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You may have heard of gua sha but may not be aware of the benefits for skin and overall health. The technique has been around since the Ming Dynasty and is over 700 years old. It was used mainly by Traditional Chinese Medicine doctors, but gua sha has recently gained traction as a beauty technique. Gua sha has stood the test of time for good reason and is sure to promise benefits, but what are they?
The traditional Chinese medicine practice of gua sha is not as intimidating as it sounds. It’s simply using a flat, rounded tool and oil to massage the face or body. The word “gua” means scraping, and the word “sha” means sand. If you have ever seen images of gua sha on the body, it can cause dramatic red marks that are startling and look similar to cupping. Gua sha on the face is very different, and the technique should be so gentle that it should never cause redness.
Practicing gua sha on your face regularly has proven to lift, tone, plump, and de-puff the skin. Using the oil and stone in tandem to massage the face, this treatment relaxes the muscles, encourages lymphatic drainage, and smooths the connective tissue (fascia) that contributes to wrinkles. It does this while simultaneously promoting healthy blood flow in your face.
In fact, some studies have shown that gua sha can increase the circulation in your face by 400%.
Some people find it so effective that they opt for gua sha over Botox. Facial gua sha has the power to tone and lift your face via upward strokes that relax muscles and help promote healthy lymphatic drainage in the tissues.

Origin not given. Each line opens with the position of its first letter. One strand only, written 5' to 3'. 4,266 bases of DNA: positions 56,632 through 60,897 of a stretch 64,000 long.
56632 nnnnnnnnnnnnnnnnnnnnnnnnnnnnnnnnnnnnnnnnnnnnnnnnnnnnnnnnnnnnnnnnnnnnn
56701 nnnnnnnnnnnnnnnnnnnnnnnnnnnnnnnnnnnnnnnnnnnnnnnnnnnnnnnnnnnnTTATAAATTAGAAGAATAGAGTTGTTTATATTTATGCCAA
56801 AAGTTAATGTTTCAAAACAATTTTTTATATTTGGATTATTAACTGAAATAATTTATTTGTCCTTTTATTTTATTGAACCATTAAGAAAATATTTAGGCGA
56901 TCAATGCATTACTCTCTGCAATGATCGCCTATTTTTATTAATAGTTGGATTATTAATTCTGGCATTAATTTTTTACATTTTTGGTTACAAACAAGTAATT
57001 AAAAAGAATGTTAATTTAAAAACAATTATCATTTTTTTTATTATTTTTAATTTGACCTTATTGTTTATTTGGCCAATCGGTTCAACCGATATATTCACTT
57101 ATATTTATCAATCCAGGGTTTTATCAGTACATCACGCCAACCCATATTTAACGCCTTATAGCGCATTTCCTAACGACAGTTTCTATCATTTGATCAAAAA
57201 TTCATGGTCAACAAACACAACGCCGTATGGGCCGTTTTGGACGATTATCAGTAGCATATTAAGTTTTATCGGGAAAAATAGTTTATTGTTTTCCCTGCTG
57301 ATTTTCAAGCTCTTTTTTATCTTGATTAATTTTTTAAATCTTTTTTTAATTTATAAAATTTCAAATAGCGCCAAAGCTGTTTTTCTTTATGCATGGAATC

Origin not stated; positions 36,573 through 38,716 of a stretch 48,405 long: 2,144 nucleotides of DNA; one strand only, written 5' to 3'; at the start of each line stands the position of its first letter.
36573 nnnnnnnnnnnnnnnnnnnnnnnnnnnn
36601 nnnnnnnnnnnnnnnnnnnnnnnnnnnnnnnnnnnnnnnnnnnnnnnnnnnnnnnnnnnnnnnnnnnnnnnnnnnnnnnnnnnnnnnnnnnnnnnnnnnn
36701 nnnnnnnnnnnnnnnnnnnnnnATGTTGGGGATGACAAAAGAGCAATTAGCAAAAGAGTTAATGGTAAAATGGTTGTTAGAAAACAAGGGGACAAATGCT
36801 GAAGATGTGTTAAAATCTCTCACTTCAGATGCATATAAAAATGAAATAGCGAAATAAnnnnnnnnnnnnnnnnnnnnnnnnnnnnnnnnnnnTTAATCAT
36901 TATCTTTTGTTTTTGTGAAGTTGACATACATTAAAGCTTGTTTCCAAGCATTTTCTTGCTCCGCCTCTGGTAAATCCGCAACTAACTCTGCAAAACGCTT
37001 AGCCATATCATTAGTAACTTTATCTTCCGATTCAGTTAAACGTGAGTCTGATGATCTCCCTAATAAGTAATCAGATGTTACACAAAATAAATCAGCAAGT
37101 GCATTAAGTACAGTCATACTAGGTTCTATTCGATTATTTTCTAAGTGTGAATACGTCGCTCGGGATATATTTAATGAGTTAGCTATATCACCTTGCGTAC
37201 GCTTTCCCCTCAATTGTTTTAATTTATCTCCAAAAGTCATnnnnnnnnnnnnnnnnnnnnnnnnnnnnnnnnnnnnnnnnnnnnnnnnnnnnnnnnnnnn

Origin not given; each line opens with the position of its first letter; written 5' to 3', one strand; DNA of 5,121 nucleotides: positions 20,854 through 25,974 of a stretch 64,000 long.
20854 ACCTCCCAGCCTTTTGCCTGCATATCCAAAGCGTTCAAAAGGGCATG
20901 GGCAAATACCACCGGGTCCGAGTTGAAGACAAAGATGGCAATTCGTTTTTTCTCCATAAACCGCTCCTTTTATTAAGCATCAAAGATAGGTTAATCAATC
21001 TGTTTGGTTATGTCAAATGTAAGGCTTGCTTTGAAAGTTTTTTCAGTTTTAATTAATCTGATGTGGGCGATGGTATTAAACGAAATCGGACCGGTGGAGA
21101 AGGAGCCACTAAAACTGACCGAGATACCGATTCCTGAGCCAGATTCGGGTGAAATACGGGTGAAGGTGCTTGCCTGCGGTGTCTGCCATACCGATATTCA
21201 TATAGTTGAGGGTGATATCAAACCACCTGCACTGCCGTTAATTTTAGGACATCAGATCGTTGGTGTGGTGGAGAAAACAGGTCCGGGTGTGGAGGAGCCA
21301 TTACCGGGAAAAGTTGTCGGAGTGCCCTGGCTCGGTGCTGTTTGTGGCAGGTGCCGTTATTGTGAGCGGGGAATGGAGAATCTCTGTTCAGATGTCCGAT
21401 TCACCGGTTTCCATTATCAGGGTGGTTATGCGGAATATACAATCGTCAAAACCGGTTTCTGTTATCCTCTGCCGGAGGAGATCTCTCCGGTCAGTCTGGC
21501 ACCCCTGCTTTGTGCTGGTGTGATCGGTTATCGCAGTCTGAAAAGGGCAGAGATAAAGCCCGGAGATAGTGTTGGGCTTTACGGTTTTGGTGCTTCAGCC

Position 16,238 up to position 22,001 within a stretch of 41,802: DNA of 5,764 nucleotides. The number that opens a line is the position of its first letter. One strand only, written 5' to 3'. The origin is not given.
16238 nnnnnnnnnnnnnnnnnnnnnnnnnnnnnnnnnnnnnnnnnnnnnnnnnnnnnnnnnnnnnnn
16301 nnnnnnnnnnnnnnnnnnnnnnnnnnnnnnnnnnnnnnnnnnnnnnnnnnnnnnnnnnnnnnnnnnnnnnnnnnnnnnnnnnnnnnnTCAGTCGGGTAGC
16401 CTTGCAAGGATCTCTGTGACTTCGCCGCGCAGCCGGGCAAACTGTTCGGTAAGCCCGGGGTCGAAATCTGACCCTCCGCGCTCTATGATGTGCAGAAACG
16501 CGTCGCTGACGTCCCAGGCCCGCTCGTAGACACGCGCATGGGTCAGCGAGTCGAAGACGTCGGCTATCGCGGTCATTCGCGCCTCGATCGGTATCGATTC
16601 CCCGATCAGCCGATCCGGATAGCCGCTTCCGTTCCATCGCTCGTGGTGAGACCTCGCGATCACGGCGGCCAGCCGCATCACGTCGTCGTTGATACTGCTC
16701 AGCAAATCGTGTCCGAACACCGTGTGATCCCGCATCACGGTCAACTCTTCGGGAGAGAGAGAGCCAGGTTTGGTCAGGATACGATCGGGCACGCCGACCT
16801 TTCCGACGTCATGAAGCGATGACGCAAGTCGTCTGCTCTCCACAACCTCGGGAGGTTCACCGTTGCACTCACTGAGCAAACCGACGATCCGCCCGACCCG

All you need is a gua sha tool, oil, and about 10 minutes.
The patented gua sha stone designed by Wildling is 100% Bian stone. This healing stone was created when a meteor struck a mountain in ancient China, and it has been used for its healing properties ever since. Bian is a medicinal crystal that is said to not only provide healing for the skin but also for a person’s mental and emotional wellbeing.
We are obsessed with the Empress Oil from Wilding because the ingredients maximize the benefits of gua sha. This plumping oil has the perfect blend of organic ingredients to provide the perfect slip for gua sha, and it nourishes the skin deeply. Though this oil is intended for use with the stone, it is also an oil that you will find yourself loving for daily use as well.
Wildling encourages you to mist the skin with a tonic before applying oil for maximum hydration. Their Empress Tonic helps to hydrate your face and prepare for the gua sha treatment. It is made from fresh-pressed plant waters that will hydrate and plump the skin.
Once you’re familiar with the practice, gua sha is an easy thing to do and takes less than 10 minutes. You can follow Wildling on Instagram or on their website for detailed tutorials to make you feel like a pro.
Step 1: The first thing you want to do is wash your face because this practice should be started with clean skin.
Step 2: Following your cleansing, apply the Empress Tonic. This serves as an activator that gets your skin ready for treatment. Hydrated skin more readily absorbs oil.
Step 3: Once the tonic has been applied, now it’s time for the Empress Oil. This oil is what helps to boost circulation in your skin while also plumping it. The oil allows the stone to glide smoothly across your face, and you shouldn’t feel any friction.
Step 4: Now it’s time to bring out the star of the show, the Empress Stone. This stone is made up of 40 trace minerals that are needed for optimal health, and the different sides of the stone provide different purposes:
U-edge. This part of the stone is intended for use on the jaw, cheekbones, brow bones, and the back of your neck.
Comb edge. This part of the stone is best for use on the flat parts of your face.
Short edge. This part of the stone is what you’ll use for any work done under the eyes.
Pointed tip. This part of the stone is for getting rid of tension in the areas of your face that feel the tensest.
Long edge. This part of the stone is best for the front and sides of your neck, as well as under your cheekbones — areas that require long strokes.